After months of uncertainty, the season being off and on, a racial justice awakening and a global pandemic still rampant, Big Ten football has emerged.
A little late, but when a truncated conference-only season begins Saturday, it’ll at least be some semblance of normalcy returned. Albeit at a breakneck speed.
“Ready or not, here we come, and here comes the season,” Gophers coach P.J. Fleck said. “I think everybody’s within that time frame, and everybody has that pressure on them to get their team ready.”
This year in the Big Ten will be unique. A nine-games-in-nine-weeks sprint to catch up to the other Power Five schools, who started earlier. And while teams from the Big 12, ACC and SEC have seen positive tests delay games or shutdown practices, the Big Ten has no flexibility for makeups if it wants teams to be College Football Playoff eligible.
That is still the goal, though something even more important might temporarily supersede a championship trophy. The Big Ten once canceled its fall sports out of concern for athletes’ safety. Daily testing should help limit outbreaks, but just making it through the season without any major illnesses or public health debacles would be a win.
Big Ten teams haven’t had much time for on-field preparation with spring ball cut short and training camp missed. Yet depth will be key should any players have to sit out the 21 days for a positive test. No big crowds in the stands will be a weird atmosphere, especially for teams breaking in new quarterbacks or coaches.
But while Big Ten football this year will undoubtedly be unique, coaches, players and fans will readily take the change over nothing.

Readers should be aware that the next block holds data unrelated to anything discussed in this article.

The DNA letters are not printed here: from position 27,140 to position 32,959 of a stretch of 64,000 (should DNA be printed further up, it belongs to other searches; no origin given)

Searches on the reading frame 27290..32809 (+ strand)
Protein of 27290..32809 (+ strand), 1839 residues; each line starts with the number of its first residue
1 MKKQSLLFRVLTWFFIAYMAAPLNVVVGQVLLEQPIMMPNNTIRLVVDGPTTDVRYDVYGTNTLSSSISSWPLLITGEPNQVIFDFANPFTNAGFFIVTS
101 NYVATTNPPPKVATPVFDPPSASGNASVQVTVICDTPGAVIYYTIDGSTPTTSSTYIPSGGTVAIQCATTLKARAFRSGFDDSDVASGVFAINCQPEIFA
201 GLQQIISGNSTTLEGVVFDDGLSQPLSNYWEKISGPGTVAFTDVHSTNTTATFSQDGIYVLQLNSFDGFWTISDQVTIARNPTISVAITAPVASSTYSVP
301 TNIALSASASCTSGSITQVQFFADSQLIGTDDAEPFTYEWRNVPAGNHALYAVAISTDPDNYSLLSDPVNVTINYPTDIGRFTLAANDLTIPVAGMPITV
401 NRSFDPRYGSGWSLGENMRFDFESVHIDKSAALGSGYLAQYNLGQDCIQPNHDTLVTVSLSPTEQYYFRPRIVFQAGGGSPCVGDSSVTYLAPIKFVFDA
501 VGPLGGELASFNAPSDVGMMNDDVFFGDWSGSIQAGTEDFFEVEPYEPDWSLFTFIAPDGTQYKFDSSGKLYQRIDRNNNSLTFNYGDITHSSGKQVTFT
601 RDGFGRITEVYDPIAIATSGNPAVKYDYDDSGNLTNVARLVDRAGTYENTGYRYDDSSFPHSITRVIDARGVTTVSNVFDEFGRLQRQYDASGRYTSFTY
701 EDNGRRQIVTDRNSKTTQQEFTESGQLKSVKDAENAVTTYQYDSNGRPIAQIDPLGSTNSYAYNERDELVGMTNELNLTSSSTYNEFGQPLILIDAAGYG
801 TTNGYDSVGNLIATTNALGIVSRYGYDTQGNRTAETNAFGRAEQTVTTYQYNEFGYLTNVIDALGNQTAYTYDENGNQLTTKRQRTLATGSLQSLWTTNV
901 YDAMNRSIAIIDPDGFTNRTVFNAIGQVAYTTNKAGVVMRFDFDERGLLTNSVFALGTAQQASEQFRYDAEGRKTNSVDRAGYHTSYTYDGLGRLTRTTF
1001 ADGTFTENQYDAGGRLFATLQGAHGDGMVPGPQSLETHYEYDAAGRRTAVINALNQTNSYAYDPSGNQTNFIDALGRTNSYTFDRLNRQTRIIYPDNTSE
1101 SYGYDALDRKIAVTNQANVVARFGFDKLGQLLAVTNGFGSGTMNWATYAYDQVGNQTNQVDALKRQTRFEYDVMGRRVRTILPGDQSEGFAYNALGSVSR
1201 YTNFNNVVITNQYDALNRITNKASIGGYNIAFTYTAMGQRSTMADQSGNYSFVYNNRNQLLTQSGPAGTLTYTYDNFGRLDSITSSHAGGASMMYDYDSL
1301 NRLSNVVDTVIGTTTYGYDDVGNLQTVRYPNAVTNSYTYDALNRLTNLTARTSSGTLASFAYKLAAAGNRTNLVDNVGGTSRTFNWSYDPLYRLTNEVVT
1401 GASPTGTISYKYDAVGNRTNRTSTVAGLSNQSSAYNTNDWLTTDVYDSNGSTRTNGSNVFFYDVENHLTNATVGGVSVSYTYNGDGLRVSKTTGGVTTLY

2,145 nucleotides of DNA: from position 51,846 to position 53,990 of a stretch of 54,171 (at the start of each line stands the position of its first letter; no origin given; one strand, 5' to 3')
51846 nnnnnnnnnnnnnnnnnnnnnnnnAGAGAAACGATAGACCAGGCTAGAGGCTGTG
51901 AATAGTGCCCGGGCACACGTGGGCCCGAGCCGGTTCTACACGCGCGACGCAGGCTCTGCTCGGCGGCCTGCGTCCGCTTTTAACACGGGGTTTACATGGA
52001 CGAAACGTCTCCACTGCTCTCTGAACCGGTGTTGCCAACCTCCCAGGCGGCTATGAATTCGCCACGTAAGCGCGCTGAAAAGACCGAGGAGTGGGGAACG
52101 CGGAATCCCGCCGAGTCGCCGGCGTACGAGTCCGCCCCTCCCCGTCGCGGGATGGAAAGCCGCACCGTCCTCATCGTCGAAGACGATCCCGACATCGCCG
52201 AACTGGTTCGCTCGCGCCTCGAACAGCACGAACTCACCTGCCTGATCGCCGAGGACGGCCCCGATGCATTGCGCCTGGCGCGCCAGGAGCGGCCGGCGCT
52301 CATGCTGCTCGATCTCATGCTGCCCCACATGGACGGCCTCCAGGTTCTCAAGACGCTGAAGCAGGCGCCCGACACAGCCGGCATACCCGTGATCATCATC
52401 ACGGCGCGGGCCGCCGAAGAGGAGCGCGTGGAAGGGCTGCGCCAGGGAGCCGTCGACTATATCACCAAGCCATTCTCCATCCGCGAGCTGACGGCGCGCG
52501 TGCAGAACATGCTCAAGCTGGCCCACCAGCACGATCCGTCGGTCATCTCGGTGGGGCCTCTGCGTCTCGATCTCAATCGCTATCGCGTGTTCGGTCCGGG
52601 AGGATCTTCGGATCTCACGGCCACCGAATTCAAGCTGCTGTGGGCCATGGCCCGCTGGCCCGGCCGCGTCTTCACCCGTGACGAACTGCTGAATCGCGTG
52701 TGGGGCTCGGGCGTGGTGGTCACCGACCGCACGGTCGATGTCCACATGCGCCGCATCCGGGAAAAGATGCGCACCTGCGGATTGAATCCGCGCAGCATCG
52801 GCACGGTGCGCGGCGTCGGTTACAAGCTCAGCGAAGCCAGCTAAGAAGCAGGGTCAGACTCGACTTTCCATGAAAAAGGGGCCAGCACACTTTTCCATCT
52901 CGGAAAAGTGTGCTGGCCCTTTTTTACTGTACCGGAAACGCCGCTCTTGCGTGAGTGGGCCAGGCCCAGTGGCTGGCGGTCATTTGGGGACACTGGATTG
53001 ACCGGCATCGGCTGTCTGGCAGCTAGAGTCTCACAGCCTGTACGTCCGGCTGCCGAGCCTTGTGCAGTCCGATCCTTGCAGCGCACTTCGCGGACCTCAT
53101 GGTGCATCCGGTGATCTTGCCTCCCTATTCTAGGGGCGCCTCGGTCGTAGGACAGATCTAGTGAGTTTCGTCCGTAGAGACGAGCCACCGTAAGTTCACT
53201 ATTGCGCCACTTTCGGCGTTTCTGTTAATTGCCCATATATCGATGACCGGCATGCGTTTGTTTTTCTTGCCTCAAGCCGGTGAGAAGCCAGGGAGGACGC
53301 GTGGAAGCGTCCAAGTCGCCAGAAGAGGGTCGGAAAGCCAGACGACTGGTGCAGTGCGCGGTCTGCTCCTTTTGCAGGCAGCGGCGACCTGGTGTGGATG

“Football in 2020 is going to be really different,” Fleck said. “ … [But] it’s not any less real than it’s ever been. It’s real. And it counts.”
Champion déjà vu
For all that will be atypical this season, some things never change. The constant of the Big Ten championship game being white and red all over seems to be one of those.
Ohio State and Wisconsin have vied for the title three times since 2014, plus each team has made one other trip to the final but not against the other. Odds are on a repeat in 2020.
The Buckeyes are ranked No. 5 in the nation without having played a game yet. They have Heisman Trophy contender Justin Fields at quarterback, the highlight on a team absolutely riddled with talent. Seeing Ohio State make another CFP appearance is almost a foregone conclusion.
Wisconsin is that consistent presence in the West, rather comforting in today’s chaotic world. While the No. 16 Badgers have holes to fill, with running back Jonathan Taylor now in the NFL and quarterback Jack Coan injured, their players never seem to have a problem stepping in and excelling.
Ahead of last season, the big topic among coaches at Big Ten Media Days was whether the CFP would snub the Big Ten yet again. Ohio State obviously remedied that, but this year the question has become whether there will even be a postseason for the Big Ten.
The NCAA isn’t mandating a certain number of games and certain record for bowl eligibility this year, given how weird schedules are. But the CFP will make its final rankings, and thus the semifinal field, the day after the Big Ten finishes its crunched season. If COVID-19 forces game cancellations with no time to make up, it’s unclear how that will affect Big Ten teams’ chances at the national title.
One of the most intriguing story lines this season doesn’t really have anything to do with football. The combination of playing amid a pandemic and rising outcry about racial injustice has led many college players to find their voices and use their platforms to speak out about causes that matter to them.
When the Big Ten was first formulating a return-to-play plan, Big Ten athletes banded together to pen an open letter that demanded better safety precautions. Individual players have used their social media accounts to denounce racism, with Gophers receiver Rashod Bateman going as far as to change his jersey to No. 0, symbolizing zero tolerance for racism.
With Big Ten football back on, even without large crowds, players will still have millions of viewers on TV. What protests or demonstrations teams or players might do will draw a lot of attention and display college athletes’ power in a new and unignorable way.